Academic Programs 
      

New Testament Survey I*   (SC-531)
Winter/Spring 2010

This course introduces the student to the study of the origins of Christianity by means of its canonical literature, the New Testament. We will undertake a historical study of the New Testament documents, seeking to understand their plan, origin, purpose and content within their broader historical and cultural context. Appropriate interpretive method for each genre of the New Testament will be discussed. We will also seek to clarify the theological message of each document in light of its historical circumstances, with a view toward understanding their meaning for today.

Meeting Day, Time and Dates:
Tuesdays from 7 p.m. to 9:20 p.m., beginning January 26


Efrain Agusto
Professor of New Testament


Contact Information:

phone: 

email:

 

Course Syllabus



Course Objectives

At the conclusion of this course, the student will:

  1. Have greater understanding of the world from which the New Testament literature emerges.
  2. Read and study each of the New Testament books in its historical context.
  3. Better understand genres in the New Testament: gospels, epistles, apocalyptic literature.
  4. Explore ways to bridge the past of ancient Christian texts to the present-day concerns of faith.

Course Requirements

1. Attendance & informed participation in all classes. (Absences without adequate excuse will affect final grade.)

2. Reading:

A. Required Reading (Available for Purchase):

  • A Modern Translation of the New Testament. The professor uses the New Revised Standard Version for class presentations, but the New International Version, The Revised Standard Version or the New American Bible are also acceptable. In addition, I also recommend any one or more of the following editions of the New Revised Standard Version: Bart Ehrman, The New Testament and Other Early Christian Writings: A Reader, 2nd edition (Oxford University Press, 1998, 2004), which includes the NRSV translation of the New Testament plus other non-canonical writings of the early church; The New Oxford Annotated Bible (Oxford University Press) or the Harper Collins Study Bible (Harper-Collins Press) are also good resources to use for this course and to own in your personal libraries.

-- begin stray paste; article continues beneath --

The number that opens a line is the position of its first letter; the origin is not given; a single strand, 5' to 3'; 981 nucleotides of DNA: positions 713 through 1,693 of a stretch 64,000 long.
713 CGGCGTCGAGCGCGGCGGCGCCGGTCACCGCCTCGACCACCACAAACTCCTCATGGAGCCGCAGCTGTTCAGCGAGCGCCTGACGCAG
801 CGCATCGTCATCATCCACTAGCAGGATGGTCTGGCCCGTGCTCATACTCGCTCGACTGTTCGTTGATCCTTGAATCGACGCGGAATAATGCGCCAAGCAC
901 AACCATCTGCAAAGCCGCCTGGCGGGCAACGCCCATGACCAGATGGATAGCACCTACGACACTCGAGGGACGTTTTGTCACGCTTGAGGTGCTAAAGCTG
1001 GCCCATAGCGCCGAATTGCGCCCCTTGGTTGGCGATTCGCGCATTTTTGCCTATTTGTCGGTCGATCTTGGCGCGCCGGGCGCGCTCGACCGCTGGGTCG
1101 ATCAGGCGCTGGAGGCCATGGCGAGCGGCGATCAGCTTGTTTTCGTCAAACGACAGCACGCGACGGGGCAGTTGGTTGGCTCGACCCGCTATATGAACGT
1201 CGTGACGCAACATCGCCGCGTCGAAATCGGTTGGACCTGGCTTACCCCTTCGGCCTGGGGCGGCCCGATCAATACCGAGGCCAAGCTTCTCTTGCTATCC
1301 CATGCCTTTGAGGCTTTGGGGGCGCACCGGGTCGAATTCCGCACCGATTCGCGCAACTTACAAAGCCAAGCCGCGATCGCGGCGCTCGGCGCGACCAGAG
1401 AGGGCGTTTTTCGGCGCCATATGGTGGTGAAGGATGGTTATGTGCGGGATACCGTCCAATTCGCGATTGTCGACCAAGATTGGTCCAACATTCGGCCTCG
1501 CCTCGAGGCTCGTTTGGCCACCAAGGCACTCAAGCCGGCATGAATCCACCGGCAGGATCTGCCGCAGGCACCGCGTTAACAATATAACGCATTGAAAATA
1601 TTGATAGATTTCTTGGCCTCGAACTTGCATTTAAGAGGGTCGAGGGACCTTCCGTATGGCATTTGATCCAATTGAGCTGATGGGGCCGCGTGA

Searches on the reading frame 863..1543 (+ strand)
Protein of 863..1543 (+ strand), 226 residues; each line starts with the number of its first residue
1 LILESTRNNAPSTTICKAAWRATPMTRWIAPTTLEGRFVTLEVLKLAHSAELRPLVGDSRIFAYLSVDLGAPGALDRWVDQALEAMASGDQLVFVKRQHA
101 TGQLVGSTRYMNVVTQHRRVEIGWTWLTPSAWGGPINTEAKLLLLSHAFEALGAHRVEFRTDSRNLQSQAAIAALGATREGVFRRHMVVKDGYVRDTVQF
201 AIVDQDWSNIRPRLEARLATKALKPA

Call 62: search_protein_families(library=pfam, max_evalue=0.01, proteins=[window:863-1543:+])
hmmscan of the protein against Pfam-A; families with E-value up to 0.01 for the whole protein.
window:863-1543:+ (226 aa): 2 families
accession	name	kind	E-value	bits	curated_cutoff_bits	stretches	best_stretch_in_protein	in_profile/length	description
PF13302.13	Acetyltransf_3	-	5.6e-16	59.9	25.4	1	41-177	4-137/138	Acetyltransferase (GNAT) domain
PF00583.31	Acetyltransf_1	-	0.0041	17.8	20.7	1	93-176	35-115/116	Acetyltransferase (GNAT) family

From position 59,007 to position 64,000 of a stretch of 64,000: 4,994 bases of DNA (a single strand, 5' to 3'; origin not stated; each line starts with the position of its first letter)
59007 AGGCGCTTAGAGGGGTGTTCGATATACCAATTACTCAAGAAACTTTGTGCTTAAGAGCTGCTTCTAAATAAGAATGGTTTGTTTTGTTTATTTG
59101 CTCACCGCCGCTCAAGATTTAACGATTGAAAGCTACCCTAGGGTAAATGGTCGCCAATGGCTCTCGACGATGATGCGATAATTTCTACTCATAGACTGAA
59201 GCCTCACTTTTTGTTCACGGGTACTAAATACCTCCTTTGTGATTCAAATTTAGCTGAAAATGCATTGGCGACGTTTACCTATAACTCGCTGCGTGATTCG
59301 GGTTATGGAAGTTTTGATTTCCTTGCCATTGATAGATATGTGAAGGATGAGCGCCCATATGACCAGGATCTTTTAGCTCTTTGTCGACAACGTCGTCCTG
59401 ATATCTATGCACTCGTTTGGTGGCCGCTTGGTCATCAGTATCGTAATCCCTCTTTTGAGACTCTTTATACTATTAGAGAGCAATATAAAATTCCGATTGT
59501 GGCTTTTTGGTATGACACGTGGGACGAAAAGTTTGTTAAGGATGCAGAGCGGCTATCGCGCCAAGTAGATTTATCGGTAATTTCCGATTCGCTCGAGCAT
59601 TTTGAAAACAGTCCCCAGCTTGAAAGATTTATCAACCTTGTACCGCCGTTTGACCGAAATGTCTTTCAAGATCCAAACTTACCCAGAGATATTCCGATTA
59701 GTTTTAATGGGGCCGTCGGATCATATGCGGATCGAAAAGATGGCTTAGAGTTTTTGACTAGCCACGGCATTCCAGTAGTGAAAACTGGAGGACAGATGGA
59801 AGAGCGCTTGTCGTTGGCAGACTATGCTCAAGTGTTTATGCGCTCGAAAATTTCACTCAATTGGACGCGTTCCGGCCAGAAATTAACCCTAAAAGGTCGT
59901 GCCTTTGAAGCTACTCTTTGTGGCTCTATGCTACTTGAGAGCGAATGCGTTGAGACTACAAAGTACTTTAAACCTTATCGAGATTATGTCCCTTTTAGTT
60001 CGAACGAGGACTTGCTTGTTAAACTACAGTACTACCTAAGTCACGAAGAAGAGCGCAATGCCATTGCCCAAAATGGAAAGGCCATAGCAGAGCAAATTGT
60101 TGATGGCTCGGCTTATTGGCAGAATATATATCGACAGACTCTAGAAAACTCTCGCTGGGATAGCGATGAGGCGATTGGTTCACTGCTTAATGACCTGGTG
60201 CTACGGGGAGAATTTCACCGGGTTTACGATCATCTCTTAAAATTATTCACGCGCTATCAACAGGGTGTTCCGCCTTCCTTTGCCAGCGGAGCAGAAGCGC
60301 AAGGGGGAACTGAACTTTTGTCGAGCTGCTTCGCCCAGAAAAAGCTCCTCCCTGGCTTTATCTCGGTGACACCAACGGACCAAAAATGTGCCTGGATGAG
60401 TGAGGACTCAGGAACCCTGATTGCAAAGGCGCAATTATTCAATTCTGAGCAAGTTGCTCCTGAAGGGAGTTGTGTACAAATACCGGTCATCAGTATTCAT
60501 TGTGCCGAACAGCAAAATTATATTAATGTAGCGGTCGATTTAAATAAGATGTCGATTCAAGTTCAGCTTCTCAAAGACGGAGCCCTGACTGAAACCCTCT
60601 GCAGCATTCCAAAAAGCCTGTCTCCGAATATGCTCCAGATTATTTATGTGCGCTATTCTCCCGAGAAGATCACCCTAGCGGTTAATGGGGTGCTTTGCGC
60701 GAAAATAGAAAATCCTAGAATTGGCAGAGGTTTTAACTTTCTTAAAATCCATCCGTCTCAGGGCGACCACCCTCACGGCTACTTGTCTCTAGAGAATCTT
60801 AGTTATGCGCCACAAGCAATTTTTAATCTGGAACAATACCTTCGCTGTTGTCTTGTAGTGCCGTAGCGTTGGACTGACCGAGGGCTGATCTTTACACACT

• Pheme Perkins, Reading the New Testament, 3rd Edition (Paulist Press). A basic introduction to the New Testament, including historical backgrounds, theological issues, and overview of the various books.

  • Mitchell G. Reddish, An Introduction to the Gospels (Nashville: Abingdon Press, 1997). A guide to understanding the four gospels.

  • Calvin J. Roetzel, The Letters of Paul: Conversations in Context, Fifth Edition (Westminster/John Knox Press, 2008). Good introduction to Paul, his world, his letters and theological issues in them.
  • Wes Howard-Brook & Sharon Ringe, The New Testament – Introducing the Way of Discipleship (Maryknoll, NY: Orbis Books, 2002). Feminist and liberationist readings of the various New Testament writings, from which we will be reading some selective essays, especially on the latter third of the New Testament.

B. Recommended Reading (On Reserve in Library)

  • Efrain Agosto, Servant Leadership: Jesus and Paul (St. Louis: Chalice Press, 2005). The professor’s readings of the gospels and the Pauline letters from the perspective of leadership and ministry.

  • C.K. Barrett, ed., The New Testament Background, Revised Edition (San Francisco: Harper Collins, 1989). Source material from the Greco-Roman world of the New Testament.
  • Lewis Donelson, From Hebrews to Revelation: A Theological Introduction (Louisville, KY: Westminster John Knox Press, 2001). More readings on the “last third” of the New Testament, with focus on theological issues.

  • Fred O. Francis & J. Paul Sampley, eds., Pauline Parallels, 2nd Edition (Philadelphia: Fortress Press, 1984). An easy reference for comparing parallel Pauline passages.